Felix Magazine is profiling some of the fascinating personalities who add style and panache to London’s thriving cultural scene. These are people who feel free to define themselves as they see fit. What is their story and how has London helped shape it?
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Cecile’s understated style is the product of decades spent enjoying London’s open-minded attitude and wealth of subcultures where people feel free to express their inner identities.
Describe your current style as you see it.
A Goth with a penchant for Fairy, Steampunk, Victorian, Rococo, Kitsch, Occult, Tribal and colourful clothing.
Where do you come from? Answer as you believe best.
Originally from a little town called Pierrelatte in the south of France but I have been living in London for the past 23 years so really I see myself as a Londoner.
When, how and where did your current style begin to emerge?
I have always been attracted to fashion and into a variety of alternative styles. I always loved putting outfits together, wearing hats, drawing ideas and generally being artistic. I was more into the New Age/ Hippy/ Grungy look as a teenager as I wanted to be Janis Joplin but then moving to London at the age of 19 led me to explore many different styles for a few years.
It was so exciting. One night you could express your inner Britpop in a 60’s dress, the other you could dress head to toes in tie-dyes or put on your army boots to bounce around in some basement metal club. I started to get into Goth music more and more around 1998 and I have been developing my own style ever since.
How has London changed you and your style?
London changed everything. Most importantly here I was exposed to new music and bands all the time. I went from living in the middle of nowhere to a city where every night I could go to gig or a club. On top of that London allows you the freedom to express yourself. Seeing so many styles in the street and being able to get a job despite having piercings and coloured hair was wonderful, especially many years ago when you had vibrant places like Camden or Kensington markets on your doorstep. When I head back to rural France I realise how lucky I am living in such an open-minded and bohemian environment.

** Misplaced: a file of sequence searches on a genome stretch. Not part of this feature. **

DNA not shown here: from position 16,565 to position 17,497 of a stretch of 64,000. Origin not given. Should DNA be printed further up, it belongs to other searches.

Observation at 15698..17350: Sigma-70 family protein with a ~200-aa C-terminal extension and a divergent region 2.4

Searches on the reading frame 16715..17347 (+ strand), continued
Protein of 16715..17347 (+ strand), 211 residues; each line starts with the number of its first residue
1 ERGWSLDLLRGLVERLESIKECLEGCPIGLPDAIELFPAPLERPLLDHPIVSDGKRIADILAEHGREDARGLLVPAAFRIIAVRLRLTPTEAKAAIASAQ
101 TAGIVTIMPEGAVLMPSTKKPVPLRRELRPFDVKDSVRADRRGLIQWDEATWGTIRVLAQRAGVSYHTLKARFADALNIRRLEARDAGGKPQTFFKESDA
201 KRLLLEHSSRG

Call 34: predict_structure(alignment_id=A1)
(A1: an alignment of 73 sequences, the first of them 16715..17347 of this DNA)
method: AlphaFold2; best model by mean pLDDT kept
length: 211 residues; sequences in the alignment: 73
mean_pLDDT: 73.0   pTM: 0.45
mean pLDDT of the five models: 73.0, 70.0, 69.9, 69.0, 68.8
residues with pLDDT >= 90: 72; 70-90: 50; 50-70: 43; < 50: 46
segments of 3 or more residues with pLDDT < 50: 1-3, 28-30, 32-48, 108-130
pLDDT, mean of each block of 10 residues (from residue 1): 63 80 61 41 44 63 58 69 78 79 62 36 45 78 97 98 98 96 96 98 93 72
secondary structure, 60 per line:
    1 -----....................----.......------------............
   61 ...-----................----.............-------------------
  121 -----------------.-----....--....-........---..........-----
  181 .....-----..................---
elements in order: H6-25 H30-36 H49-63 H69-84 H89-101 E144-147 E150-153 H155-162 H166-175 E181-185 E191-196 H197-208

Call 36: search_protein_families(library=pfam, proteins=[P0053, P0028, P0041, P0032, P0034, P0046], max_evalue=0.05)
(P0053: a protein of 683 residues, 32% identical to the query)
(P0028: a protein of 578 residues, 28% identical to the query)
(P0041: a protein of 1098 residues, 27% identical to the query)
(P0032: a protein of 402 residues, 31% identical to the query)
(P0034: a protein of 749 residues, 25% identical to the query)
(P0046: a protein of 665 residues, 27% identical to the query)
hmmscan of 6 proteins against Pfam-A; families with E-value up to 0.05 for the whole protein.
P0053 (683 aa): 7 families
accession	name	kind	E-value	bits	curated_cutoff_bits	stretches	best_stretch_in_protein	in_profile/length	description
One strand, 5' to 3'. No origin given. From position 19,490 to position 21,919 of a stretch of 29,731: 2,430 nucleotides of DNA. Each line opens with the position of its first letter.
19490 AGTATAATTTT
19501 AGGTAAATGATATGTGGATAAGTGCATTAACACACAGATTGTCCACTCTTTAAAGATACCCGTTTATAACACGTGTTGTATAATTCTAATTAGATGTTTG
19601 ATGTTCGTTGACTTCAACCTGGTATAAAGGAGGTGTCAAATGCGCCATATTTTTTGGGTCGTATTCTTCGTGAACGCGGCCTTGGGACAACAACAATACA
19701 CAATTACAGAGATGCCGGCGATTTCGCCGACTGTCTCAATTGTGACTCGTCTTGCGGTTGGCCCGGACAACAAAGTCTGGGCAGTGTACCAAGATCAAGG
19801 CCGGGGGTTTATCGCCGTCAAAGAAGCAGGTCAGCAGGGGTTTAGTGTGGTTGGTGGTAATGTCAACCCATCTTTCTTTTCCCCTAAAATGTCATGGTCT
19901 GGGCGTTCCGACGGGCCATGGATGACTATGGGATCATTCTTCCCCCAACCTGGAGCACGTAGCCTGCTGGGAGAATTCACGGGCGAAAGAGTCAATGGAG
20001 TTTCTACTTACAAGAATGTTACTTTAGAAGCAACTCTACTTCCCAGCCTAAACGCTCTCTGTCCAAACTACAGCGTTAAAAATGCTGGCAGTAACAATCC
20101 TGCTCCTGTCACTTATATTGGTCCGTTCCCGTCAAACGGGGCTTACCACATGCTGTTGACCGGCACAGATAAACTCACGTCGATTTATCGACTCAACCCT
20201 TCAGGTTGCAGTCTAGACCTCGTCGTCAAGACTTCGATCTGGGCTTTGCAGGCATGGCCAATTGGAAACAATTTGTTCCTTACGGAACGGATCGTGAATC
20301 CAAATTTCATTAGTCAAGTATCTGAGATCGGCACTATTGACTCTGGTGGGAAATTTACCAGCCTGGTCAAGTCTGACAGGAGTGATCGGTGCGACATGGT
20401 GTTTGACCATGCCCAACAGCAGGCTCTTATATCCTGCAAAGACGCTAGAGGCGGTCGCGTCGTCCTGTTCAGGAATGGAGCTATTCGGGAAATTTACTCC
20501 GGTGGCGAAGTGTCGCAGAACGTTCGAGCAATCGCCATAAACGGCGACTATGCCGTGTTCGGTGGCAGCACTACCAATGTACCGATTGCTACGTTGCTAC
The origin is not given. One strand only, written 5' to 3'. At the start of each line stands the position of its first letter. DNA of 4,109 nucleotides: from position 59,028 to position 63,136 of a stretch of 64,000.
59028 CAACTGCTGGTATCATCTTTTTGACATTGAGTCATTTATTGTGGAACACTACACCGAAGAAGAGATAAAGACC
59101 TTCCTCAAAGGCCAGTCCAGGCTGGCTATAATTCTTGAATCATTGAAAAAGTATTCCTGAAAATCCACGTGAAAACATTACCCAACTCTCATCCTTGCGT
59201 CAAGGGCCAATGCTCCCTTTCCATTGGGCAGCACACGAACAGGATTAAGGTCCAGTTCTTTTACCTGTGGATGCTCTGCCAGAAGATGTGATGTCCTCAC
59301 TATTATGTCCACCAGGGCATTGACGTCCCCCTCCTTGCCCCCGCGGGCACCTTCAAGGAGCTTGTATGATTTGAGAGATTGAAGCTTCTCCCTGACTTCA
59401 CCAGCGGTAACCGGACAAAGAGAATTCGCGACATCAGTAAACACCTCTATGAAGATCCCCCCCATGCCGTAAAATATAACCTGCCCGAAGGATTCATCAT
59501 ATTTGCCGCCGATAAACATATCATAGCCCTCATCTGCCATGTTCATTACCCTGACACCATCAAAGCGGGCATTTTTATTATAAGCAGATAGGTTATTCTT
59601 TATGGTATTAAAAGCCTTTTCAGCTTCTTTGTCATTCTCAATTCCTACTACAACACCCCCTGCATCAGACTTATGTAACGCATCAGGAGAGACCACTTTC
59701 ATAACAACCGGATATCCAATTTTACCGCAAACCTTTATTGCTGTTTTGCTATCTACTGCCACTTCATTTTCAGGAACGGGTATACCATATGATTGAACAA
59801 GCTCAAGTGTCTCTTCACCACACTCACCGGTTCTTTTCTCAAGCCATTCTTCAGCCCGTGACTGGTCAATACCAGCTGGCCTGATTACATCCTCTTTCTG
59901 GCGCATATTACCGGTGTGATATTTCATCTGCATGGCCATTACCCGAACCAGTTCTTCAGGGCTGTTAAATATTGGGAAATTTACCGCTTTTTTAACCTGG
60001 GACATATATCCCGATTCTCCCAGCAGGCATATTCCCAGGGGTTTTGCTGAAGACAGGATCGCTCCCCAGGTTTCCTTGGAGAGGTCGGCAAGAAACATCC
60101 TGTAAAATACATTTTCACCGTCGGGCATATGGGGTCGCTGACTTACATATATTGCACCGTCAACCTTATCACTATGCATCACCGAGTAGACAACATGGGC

Many criticise London as expensive, crowded and polluted. What is your view?
I fell in love with London during my first ever visit when I was 15 and came here to stay with a family and learnt English then kept returning as often as I could until I was old enough to permanently move here. Yes it can be pricey and busy but it also never stops and there are always so many interesting things going on. Also not all events and venues are costly. Many are free if you know where to look.
I am a massive explorer and I adore visiting and discovering new places around the city. My favorite weekend of the year is London Open House (which is free). We are lucky we have the Tube and buses, so we can pretty much get anywhere at any time. Like all big cities there is something for all budgets. I am lucky I was a student before the rent and fees went ridiculous and I used to cycle everywhere.
I do not mind crowds as like everyone I can grumble during rush hours but then in the evening I go to some quirky and unusual events and I forget about the inconvenience. Sadly, like many, I do not really like the way it is changing and I do find having less and less music venues and clubs, independent shops and areas being replaced by bland chain stores quite heart-breaking.
Where would you recommend for going out?